I am trying to vary the speed of a 2-wire fan by using a Arduino Uno and only a potentiometer.

Initially, I assumed that I could go about doing so by using a code that I used for dimming an LED. When I have run the code and varied the potentiometer, the LED on the power supply changed but, the fan did not come on. I assume that this was due to an error in the first code.

In the second code, the fan also did not come on. I am unsure if it was my wiring. I have an voltage supply connected to a breadboard to power the fan.

Additionally, would I require a mosfet or transistor despite using a potentiometer? This could have also be the problem regarding my second attempt.

First Code Attempt:

int potPin=A2;
int gPin=9;
int potVal;
float LEDVal;
int dt=250;
void setup() {
  // put your setup code here, to run once:
pinMode(potPin, INPUT);
pinMode(gPin, OUTPUT);

void loop() {
  // put your main code here, to run repeatedly:

Second Code:

int reading;
int value;

void setup() {

void loop() {
  reading = analogRead(POTENTIOMETER);
  value = map(reading, 0, 1024, 0, 255);   
  analogWrite(CONTROL, value);
  • 1
    Assuming, that it is generally possible to control your fan via PWM (which is absolutely not guaranteed), you absolutely need a MOSFET to control it. A digital output pin cannot provide enough current for a fan (max 20mA)
    – chrisl
    Commented Oct 10, 2022 at 21:07
  • would I require a mosfet or transistor despite using a potentiometer? ... what do you think that a potentiometer does?
    – jsotola
    Commented Oct 10, 2022 at 22:20
  • @chrisl I see, thank you
    – AI09
    Commented Oct 10, 2022 at 23:33
  • @jsotola it varies the voltage output.
    – AI09
    Commented Oct 10, 2022 at 23:34
  • 1
    @AI09 yes, you are understanding it correctly ... the pot only generates a numeric value ... the program uses that value ... the numeric value could just as easily come from a temperature sensor, or a light sensor, or from a mathematical calculation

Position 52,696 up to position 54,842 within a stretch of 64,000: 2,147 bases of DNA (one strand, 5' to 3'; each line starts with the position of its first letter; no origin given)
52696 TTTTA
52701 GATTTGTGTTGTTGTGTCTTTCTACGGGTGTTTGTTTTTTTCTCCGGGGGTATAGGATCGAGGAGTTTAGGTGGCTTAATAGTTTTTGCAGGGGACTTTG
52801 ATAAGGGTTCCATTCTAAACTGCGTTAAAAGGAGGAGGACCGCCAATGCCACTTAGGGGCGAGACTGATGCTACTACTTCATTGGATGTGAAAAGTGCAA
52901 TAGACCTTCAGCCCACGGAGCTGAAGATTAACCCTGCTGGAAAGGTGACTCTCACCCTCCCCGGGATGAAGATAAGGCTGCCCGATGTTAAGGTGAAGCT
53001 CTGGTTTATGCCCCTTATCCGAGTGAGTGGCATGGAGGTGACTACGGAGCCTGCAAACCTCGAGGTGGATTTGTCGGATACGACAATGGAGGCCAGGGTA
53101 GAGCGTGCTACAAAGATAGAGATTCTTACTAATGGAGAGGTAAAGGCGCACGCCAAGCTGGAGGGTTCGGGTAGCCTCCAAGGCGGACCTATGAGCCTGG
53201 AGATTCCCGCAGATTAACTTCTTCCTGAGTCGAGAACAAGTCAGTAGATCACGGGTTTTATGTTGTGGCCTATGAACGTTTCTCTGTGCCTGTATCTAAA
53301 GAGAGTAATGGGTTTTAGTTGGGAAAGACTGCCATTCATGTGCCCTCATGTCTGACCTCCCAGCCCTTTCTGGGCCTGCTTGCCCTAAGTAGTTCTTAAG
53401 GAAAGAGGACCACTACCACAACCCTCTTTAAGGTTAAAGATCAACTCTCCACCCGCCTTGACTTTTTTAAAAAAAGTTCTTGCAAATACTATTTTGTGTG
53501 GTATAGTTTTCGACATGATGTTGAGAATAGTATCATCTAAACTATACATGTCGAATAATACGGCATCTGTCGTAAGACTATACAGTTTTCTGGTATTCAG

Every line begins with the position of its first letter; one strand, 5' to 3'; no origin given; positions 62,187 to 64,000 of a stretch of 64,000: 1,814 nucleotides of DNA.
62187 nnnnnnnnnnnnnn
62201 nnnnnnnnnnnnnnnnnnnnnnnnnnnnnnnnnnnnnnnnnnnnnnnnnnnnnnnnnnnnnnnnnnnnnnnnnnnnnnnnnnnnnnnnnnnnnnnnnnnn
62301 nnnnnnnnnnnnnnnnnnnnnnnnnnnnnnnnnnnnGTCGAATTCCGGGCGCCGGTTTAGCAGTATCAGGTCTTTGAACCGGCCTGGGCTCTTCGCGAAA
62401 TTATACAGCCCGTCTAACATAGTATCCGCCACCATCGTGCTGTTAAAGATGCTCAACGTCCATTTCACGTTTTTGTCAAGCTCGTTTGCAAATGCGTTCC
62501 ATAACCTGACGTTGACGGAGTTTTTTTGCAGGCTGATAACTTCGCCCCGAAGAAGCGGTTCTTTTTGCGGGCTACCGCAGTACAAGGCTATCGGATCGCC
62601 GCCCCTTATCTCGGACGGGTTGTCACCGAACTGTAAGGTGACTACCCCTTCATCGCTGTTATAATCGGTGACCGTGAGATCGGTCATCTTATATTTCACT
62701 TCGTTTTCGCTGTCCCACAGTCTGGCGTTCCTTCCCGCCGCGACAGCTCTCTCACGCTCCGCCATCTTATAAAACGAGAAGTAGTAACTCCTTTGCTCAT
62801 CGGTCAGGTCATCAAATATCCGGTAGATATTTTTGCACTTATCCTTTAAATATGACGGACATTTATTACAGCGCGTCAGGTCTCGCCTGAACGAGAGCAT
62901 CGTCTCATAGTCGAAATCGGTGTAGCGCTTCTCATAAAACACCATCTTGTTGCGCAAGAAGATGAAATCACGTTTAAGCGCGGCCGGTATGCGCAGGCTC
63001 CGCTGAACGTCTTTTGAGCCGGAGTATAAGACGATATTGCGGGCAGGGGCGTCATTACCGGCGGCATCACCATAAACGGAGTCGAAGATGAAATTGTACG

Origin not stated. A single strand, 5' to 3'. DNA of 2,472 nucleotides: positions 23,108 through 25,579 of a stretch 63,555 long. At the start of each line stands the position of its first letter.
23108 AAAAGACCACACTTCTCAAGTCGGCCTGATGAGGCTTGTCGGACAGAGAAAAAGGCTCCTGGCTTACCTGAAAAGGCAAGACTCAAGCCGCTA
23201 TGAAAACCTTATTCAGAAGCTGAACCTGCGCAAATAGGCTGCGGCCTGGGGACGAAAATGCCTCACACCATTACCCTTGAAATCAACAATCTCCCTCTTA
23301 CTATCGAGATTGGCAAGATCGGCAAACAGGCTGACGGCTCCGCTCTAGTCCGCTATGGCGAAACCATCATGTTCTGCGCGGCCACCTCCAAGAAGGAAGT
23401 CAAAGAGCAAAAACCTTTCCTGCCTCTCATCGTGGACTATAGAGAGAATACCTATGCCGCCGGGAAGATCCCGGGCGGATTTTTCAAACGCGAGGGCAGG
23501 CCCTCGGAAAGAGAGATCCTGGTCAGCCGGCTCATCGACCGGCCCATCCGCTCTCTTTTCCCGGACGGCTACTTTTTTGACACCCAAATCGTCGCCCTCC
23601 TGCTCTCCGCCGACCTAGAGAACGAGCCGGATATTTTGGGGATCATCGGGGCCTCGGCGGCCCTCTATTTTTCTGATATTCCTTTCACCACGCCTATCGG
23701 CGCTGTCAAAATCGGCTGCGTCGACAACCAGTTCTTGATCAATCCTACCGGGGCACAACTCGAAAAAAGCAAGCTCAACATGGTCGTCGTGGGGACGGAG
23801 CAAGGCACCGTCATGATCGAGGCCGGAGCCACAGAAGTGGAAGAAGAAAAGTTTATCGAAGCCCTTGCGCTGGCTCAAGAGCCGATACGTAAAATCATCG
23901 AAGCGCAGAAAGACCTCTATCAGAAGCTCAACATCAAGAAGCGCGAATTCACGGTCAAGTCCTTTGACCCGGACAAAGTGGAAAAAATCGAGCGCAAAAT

– jsotola
    Commented Oct 11, 2022 at 0:08

1 Answer 1


Like people have already mentioned in the comments, you likely need to add a FET to drive the fan. The Arduino simply can't put provide the current required to drive the fan. According to the Arduino documentation, the microcontroller can only provide 20mA per output pin, which is enough to drive LEDs but not fan motors.

Luckily, there is a tutorial on the Arduino website for driving motors with PWM through a FET.

The following program is adapted from the "Analog In, Out Serial" built-in example and should be sufficient to control the speed of the motor.

// These constants won't change. They're used to give names to the pins used:

const int analogInPin = A0;  // Analog input pin that the potentiometer is attached to

const int analogOutPin = 9; // Analog output pin that the FET is attached to

int sensorValue = 0;        // value read from the pot
int outputValue = 0;        // value output to the PWM (analog out)

void setup() {

// declare the ledPin as an OUTPUT:
pinMode(analogOutPin, OUTPUT);

void loop() {

// read the analog in value:
sensorValue = analogRead(analogInPin);

// map it to the range of the analog out:
outputValue = map(sensorValue, 0, 1023, 0, 255);

// change the analog out value:
analogWrite(analogOutPin, outputValue);

// wait 2 milliseconds before the next loop for the analog-to-digital
// converter to settle after the last reading:

This program has not been tested and is intended as an example. Make sure that the output for the FET is wired to a pin that can output PWM. Then make sure that your program is referencing the correct pin.

Make sure that your power supply has enough power to control the fan motor as well.

Here are some wiring diagrams from the tutorial webpage.

Transistor Motor Control Diagram Transistor Motor Schematic

Note: The particular fan that you are using might not be able to be driven by PWM and you should seek out and read the relevant documentation for the fan.

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